Archive for September, 2011

5 Questions: Dominic Angerame

09.29.2011  |  By
Filed under: Conversations

[Five questions to SFMOMA artists, staff, or guests. Today we hear from Dominic Angerame, a filmmaker and the executive director of Canyon Cinema. Tonight Dominic is joined by filmmaker and Canyon Cinema cofounder Bruce Baillie for a screening of his film Quick Billy in the museum’s Wattis Theater.]

Do you collect anything?

I am a collector o... More

Third Hand Plays: Putting It All Together, the “Comedy of Separation”

09.27.2011  |  By
Filed under: Projects/Series

I’m sure some of you have noticed that a fair portion of my examples illustrating these “comedies” can best be described as harmless doodles — one-offs by bored adolescents, digital “folk” art by people otherwise preoccupied with their day jobs as graphic designers or computer engineers, or forays into digital text by artists whose main... More

Images in Dialogue: Paul Klee and Andrew Schoultz

09.26.2011  |  By
Filed under: Essay

Please welcome curator John Zarobell on Images in Dialogue, currently on view.

Paul Klee has long been known as an artist’s artist. Though he was a seminal figure in modern art, he has never had the name recognition of a Picasso or Matisse. But he worked prodigiously (the catalogue raisonné of his work is nine volumes), inventing more worlds tha... More

Bruce Baillie and Canyon Cinema present QUICK BILLY @ SFMOMA on Thursday, Sept. 29

09.26.2011  |  By
Filed under: Uncategorized

In honor of the 50th anniversary of the founding of Canyon Cinema, and the recent release of Quick Billy on DVD, Bruce Baillie and Canyon Cinema present the restored version of QUICK BILLY in all its four-reel, 16mm glory at 7 p.m. this Thursday, Sept. 29, in SFMOMA’s Phyllis Wattis Theater, followed by a reception. For more information, incl... More

A Leaf

09.25.2011  |  By
Filed under: Back Page

A LEAF, treeless
for Bertolt Brecht:

What times are these
when a conversation
is almost a crime
because it includes
so much made explicit?

(Paul Celan, quoted in ACTS, A Journal of New Writing, eds. David Levi Strauss & Benjamin Hollander, Issue 5, 1986. Thanks to John Sakkis for sending.)

More

Why Not Forgive All Student Loans to Artists to Stimulate the Economy?

09.22.2011  |  By
Filed under: Essay

If big banks, credit card companies, and Wall Street firms can get hundreds of billions of dollars in bailouts and loan forgiveness, why can’t the students of America? Or more precisely, the art students of America? The way I see it is that the most creative people in the country are waiting tables, slaving away as secretaries, and doing menial jobs because their art degrees haven’t translated into earning potential. As a consequence, possibly tens of thousands — or maybe hundreds of thousands — of creative people around the country have given up their art and switched to non-art activities in order to pay the rent. So in 2009 (most recent year for census data), out of the 89,140 BFAs, 14,918 MFAs, and 1,569 PhDs granted in fine arts, just how many of those people are really making a living in the arts? My guess is: not many.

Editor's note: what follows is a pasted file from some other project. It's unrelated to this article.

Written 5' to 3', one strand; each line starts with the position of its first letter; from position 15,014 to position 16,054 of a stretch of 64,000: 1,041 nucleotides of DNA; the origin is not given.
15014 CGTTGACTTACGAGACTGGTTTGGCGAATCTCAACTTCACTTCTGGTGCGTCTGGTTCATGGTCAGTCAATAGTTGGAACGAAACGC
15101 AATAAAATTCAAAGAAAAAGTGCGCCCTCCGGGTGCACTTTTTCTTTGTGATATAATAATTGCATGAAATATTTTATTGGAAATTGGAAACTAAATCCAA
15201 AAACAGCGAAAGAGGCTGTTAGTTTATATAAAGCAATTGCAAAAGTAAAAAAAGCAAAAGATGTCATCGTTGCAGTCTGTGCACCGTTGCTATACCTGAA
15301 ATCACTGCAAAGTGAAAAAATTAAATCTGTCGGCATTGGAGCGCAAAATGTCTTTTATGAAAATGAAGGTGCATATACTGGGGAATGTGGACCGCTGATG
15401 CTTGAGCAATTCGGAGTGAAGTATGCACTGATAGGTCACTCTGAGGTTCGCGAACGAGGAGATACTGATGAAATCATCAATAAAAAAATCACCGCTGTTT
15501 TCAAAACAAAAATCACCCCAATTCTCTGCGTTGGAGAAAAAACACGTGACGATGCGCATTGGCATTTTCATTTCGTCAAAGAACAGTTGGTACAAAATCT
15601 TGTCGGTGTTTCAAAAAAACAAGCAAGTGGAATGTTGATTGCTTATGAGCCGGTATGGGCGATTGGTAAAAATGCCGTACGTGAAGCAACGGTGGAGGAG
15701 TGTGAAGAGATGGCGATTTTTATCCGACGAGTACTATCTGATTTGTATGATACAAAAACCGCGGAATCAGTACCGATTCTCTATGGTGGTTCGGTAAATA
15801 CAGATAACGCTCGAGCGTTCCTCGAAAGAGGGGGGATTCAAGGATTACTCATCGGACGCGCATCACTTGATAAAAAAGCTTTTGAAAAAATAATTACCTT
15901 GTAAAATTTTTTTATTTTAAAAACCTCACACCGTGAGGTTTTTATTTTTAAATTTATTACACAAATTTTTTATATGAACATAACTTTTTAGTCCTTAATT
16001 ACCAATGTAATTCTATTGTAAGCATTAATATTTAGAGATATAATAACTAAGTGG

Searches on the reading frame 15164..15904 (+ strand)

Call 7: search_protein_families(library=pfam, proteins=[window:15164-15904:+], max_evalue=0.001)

Does that seem fair? When the housing bubble popped and the economic crisis began, politicians never expected the bankers and Wall Street traders to give ... More

Brain Drain

09.22.2011  |  By
Filed under: Field Notes

Accolades for smart, creative people are rarely as glamorous or lucrative as the MacArthurs. I always get a little thrill when the annual “genius awards” are announced, as the idea of an artist getting five hundred grand is a wonderful thing, something akin to winning Best Picture at the Oscars. There’s pleasure even in begrudging a ... More

Third Hand Plays: “Bodies of Water” by David Clark

09.21.2011  |  By
Filed under: Projects/Series

David Clark’s major internet works — including “88 Constellations for Wittgenstein (to be played by left hand),” “Sign After the X,” and “A Is for Apple” — are dense, encyclopedic Flash pieces that are replete with imagery, sounds, graphics, voiceover narration. Clark’s visual sensibility is probably closest to that of a graphic... More

Third Hand Plays: The Comedy of Encryption

09.20.2011  |  By
Filed under: Projects/Series

Encryption is the age-old practice of taking a message, commonly known as a “plaintext,” and enciphering it to make it illegible to the unpracticed eye — this new text is known as the “ciphertext.” Prior to the use of ciphers, messages could be conveyed secretly by simply hiding them — shaving a messenger’s head, for example, and letting the hair grow back before sending him on his way, only to have it be revealed after a drastic haircut on the other end. Invisible ink was another common practice. A very basic form of encryption i... More